Netflix and Chill in Singapore

When Netflix announced in early January that they will be available to more than 130 countries, it came as no surprise that I signed up for the free trial. Being a huge supporter of streaming services (they will really replace conventional TV and Radio in the next couple of years), the arrival of Netflix was met with both excitement and relief (finally?).

I signed up for the plan with 2 screens + HD, as I figured that having a HDTV, iPad, iPhone, and MacBook would mean that somewhere along the way at least two of these devices would have Netflix running. S$13.98 a month for an unlimited number of movies and TV shows, now that’s a steal. It’s been exactly a month and a day since I started my Netflix subscription, enough for me to form a reasonable opinion. Herewith I disclose my thoughts:

Netflix Promotes Binge-Watching

It’s no secret that Netflix encourages binge-watching – even Netflix Originals are released entire seasons at a time. The lure of being able to watch shows at your own pace usually means that you would spend those 15 odd hours going through an entire season of a TV show. This cannot be healthy, not when sleep and diet are potentially affected. You would need an immense amount of discipline to tell yourself “Hey, maybe that’s enough Netflix for today”.

That’s tough.

Video Streaming ≠ Music Streaming

One of the things I love about my other streaming service, Spotify, is that it grants me access to an almost unlimited music library all day, every day. For the very low price of S$9.90. I use Spotify when I work, when I drive, when I’m in the train, when I work out, even sometimes when I sleep. Listening to music is a passive activity – just plug in your earphones and go about your day.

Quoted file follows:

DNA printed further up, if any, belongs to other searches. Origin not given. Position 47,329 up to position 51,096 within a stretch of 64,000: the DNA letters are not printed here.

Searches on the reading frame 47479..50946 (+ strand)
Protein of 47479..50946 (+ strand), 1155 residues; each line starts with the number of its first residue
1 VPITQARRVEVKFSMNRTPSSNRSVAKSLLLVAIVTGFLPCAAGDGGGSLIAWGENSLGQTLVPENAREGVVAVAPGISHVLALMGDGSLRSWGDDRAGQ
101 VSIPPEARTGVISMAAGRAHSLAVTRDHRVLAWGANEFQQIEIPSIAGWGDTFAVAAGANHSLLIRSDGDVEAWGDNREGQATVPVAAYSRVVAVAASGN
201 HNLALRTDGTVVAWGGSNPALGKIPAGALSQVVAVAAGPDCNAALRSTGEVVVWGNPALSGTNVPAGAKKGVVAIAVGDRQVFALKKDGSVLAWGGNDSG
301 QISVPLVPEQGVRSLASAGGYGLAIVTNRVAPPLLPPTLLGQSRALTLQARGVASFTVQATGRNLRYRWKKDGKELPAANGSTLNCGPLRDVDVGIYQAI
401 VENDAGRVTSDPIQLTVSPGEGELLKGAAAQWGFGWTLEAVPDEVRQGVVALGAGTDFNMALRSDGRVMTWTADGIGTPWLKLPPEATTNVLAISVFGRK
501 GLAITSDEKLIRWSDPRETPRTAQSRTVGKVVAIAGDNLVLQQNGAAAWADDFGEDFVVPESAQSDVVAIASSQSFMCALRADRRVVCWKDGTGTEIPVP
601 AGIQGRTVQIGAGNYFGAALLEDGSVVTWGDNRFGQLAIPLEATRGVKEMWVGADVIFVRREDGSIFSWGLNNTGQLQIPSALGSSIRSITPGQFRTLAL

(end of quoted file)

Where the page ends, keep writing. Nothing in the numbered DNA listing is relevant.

The same can’t be said for video streaming. One of the first things that bothered me was that I’m paying money for something that I can basically only use when I have free time. At best, that’s every weekday evening and my weekends. I can’t run with Netflix, I can’t work with Netflix, I can’t sleep while watching Netflix – it requires my full attention. This, for me, was a huge drawback, because that would mean that I’m not maximising the Netflix subscription. And, this also means that I’d practically have to binge-watch if I were to use Netflix to the fullest.

Limited Catalogue

No House of Cards. No Parks and Recreation. No The Flash. The catalogue of shows available in Singapore is severely limited due to licensing issues of some of the shows (Tech in Asia did a very comprehensive comparison here). The question then becomes: Why am I paying good money for a fraction of the shows that people in the US get to watch? That doesn’t really sit well with me.

However, Netflix is adding new content regularly – Breaking Bad is now available in Singapore when it wasn’t last month. Hopefully this is a sign of good things to come.

Still Worth It

At the end of it all, I decided to keep my subscription when my trial ended. Why? Because in spite of the danger of binge-watching, in spite of the limited number of hours I have in a day to set aside for Netflix, in spite of the crippling lack of House of Cards and The Flash, Netflix is still the most bang-for-your-buck way to watch legit TV shows and movies. For S$13.98, I can watch 31 movies in a month if I watch one movie every calendar day. A Video EZY DVD rental is about 6 bucks.

Also, if anything, it really feels like Netflix is destined for greatness, as TV viewing habits change, as programming conventions change, and as technology makes streaming quality better and better. And being online, viewership numbers are that much more reliable – no longer do you need dubious sample sizes of viewers on set-top boxes, you can track viewers online the moment they click the play button.

All I need to do is be more disciplined when watching Netflix then. Godspeed.

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